Jeremiah was a simple follower and that is what made him a great prophet. The arrogant multitudes challenged him, defying him, jeering, daring, doubting, and questioning (15). No wonder, they did the same with the Christ, when He came: “If you are the Son of God, come down from the cross” (Mt.27:40). They brought an awful curse upon themselves: “His blood be on us and on our children” (Mt.27:25). They rebelliously demanded fulfillment of the word of God and, as in 70 A.D., they got it soon enough (15).

 The value of Jeremiah´s counsel was based on his ability to follow the Lord. He was under authority and therefore he had authority. He only relays the message from God, as he stands in His presence. He finds no personal delight in his dreadful prophecies, but God is his witness that, what comes out of his mouth, has originated in His presence. He is heaven´s ambassador in Judah´s capital (16).

 The absolute terror of the existence of a being, who is called a living soul, needs to be ascertained. He is one, whose conscious life within him, cannot be extinguished. Whether a person is aware of it or not, he exists on this planet on borrowed time. According to Jesus, the destiny of an unbeliever is already determined: “He who does not believe is condemned already.” Eternal doom hangs over his head and that truth should awake stark terror in the core of his being, which absolutely nothing should quell or remove. To be unaware of that reality is to be shrouded in a stupor of deception. There is one hope: “He who believes in Him is not condemned” (Jn.3:18). Jeremiah declares that one source of hope and no other can be found.  You are my hope… adequate for the darkest tomorrow (17).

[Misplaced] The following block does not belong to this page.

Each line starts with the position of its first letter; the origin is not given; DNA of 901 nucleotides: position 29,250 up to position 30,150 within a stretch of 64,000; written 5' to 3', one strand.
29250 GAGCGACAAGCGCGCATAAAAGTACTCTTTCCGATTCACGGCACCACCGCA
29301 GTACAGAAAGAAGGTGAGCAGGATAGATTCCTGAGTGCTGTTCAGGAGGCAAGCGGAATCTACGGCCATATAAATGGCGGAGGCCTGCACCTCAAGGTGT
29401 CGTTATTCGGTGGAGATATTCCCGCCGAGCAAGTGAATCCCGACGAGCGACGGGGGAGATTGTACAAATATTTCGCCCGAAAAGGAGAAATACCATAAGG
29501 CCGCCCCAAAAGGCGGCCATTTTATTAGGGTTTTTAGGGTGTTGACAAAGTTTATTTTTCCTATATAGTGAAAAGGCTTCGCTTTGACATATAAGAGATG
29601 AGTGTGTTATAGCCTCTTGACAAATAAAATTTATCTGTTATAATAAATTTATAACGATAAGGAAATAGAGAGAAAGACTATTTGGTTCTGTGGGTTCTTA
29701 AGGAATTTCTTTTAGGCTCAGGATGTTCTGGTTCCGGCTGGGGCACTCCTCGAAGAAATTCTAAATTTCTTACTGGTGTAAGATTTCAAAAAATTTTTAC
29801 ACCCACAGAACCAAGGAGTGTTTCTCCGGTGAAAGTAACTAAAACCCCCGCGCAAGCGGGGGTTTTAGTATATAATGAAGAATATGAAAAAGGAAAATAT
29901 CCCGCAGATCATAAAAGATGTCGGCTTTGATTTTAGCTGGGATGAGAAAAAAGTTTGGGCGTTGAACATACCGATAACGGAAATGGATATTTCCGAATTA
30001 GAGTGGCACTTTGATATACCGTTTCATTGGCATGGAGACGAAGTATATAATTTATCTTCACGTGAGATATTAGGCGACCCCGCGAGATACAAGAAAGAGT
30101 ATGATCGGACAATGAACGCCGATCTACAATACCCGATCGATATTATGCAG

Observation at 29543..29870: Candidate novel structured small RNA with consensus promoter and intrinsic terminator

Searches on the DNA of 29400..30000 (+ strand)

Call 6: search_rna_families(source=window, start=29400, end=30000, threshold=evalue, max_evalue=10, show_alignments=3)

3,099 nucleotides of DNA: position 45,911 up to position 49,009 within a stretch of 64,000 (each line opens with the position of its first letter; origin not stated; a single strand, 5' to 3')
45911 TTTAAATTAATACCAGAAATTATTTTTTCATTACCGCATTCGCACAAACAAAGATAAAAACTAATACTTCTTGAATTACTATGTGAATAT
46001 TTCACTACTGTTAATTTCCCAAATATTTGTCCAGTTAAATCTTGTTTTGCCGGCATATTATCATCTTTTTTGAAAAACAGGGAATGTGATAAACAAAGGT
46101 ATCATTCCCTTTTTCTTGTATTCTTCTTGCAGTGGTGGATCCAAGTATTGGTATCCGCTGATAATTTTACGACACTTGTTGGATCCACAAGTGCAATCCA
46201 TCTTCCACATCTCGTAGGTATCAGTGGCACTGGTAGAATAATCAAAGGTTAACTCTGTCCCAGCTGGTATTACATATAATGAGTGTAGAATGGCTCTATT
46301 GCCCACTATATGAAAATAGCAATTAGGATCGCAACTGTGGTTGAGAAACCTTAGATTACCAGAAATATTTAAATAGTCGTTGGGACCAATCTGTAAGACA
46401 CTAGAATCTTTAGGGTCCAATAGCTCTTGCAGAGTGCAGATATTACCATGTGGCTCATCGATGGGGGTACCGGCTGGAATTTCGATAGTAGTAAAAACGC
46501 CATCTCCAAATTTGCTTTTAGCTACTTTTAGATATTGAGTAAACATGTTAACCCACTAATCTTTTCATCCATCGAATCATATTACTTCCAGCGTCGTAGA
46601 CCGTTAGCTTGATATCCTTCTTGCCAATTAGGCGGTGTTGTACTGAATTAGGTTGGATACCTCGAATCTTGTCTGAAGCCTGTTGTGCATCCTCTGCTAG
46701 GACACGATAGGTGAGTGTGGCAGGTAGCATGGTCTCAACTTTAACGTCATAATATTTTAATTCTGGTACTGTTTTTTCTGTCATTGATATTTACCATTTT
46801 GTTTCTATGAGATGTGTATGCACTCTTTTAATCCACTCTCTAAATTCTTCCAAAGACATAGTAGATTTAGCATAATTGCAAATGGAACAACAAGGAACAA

There are two ways to follow in this life. There is a way, which properly leads to infamy and shame and there is an equally proper walk, which brings honor.  The latter is the way of spiritual and mental sanity, with sound reason and a love for truth and peace, crowned with a desire for good for our fellow man. The former is illogical and twisted, scornful, violent, and hurtful. We have just seen that Jeremiah is following the Good Shepherd, has no desire to see harm fall on his people, but is one, who loves the truth of the word of God.  It is not unjust for these two roads to arrive at their pre-determined destinations. One rightfully ends in shame, but it would be absolutely wrong for a godly man, like the prophet, to come to disgrace. He can walk in complete confidence, with no need to be fearful of the future, while the ungodly will be destroyed by multiplied calamities (18).


Opting for our ways over God’s